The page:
Preventing Future Yugoslavias: The Views of CSCE/OSCE Negotiators, 1993 and 1997
Ph.D, Department of Politics, University of Strathclyde, Glasgow, Scotland, 1979
B.A, Department of Economics, Temple University, (Cum Laude) Philadelphia, Pennsylvania, 1967, Certificate Johann Wolfgang Goethe-University, Frankfurt, in German Federal Republic of Germany, 1977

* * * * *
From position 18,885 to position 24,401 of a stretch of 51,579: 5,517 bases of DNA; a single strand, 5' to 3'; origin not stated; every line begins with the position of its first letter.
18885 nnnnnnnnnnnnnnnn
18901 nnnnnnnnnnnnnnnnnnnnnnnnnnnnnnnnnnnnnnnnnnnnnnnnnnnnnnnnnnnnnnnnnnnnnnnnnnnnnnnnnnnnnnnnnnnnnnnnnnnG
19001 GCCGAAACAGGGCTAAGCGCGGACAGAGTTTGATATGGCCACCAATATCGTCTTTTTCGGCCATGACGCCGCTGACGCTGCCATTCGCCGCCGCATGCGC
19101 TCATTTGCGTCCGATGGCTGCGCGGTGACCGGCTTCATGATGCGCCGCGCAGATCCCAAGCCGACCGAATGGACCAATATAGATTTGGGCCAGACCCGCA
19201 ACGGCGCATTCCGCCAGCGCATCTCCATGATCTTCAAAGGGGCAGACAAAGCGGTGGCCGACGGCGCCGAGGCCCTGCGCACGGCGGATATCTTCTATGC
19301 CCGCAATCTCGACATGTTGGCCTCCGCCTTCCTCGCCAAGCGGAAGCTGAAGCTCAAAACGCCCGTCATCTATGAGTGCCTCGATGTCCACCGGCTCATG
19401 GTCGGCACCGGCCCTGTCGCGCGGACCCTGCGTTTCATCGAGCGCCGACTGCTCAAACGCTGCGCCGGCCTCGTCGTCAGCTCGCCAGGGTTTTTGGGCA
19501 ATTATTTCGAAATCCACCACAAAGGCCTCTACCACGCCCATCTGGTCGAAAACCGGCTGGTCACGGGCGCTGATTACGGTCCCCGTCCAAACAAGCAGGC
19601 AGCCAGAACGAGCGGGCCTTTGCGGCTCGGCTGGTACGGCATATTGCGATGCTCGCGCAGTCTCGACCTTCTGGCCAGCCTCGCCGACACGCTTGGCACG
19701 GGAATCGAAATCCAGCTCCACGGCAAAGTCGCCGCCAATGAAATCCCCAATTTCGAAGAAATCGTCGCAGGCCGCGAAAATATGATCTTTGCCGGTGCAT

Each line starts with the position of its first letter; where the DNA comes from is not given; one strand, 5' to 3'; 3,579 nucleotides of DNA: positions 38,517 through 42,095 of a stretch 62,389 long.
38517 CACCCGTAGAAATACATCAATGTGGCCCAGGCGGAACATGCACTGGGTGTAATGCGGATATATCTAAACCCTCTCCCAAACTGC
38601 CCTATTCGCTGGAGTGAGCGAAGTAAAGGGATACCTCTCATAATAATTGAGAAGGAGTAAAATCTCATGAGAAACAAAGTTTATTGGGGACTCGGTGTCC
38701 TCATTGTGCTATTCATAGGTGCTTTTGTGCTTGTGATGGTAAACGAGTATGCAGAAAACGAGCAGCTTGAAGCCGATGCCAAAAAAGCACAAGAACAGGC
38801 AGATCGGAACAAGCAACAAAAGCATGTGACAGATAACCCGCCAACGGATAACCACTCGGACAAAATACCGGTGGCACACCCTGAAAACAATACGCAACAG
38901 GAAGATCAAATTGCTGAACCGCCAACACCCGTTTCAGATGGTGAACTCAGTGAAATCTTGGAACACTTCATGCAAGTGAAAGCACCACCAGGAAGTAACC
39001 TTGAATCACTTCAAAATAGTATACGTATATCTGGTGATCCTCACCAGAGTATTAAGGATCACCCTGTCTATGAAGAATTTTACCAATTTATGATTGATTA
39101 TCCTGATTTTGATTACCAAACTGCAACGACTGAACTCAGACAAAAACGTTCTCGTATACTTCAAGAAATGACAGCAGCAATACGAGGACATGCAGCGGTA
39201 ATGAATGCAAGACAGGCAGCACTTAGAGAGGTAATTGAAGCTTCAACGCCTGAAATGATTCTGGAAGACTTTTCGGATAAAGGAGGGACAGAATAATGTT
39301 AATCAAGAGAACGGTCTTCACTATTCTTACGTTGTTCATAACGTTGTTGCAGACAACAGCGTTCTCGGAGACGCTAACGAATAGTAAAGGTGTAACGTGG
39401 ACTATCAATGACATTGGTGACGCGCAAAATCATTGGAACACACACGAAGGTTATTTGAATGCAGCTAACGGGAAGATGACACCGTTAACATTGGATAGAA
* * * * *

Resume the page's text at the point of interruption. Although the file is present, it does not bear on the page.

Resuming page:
The current conference brought together participant scholars from Europe and the U.S. discussing the failures of democratization of the Balkans after 10 years of disastrous conduct. The text highlights the so-called democratic transition in the Yugoslav successor states starting in the most unusual way – by misuse of democratic rhetoric and principles for most retrograde purposes. ‘Democracy helped the hard-liners, and worse, nationalists from all over former Yugoslavia to get in power in a legal way and even by mass popular support in 1990. The deep-rooted and long-lasting Yugoslav crisis culminated into an inevitable loss of legitimacy of the communist elites (both federal and republican ones). The vacuum was de facto fulfilled by nationalist ideology and practice although nationalist elites took advantage of the newly declared democratic postulates (such as multi-party system, free elections, etc.).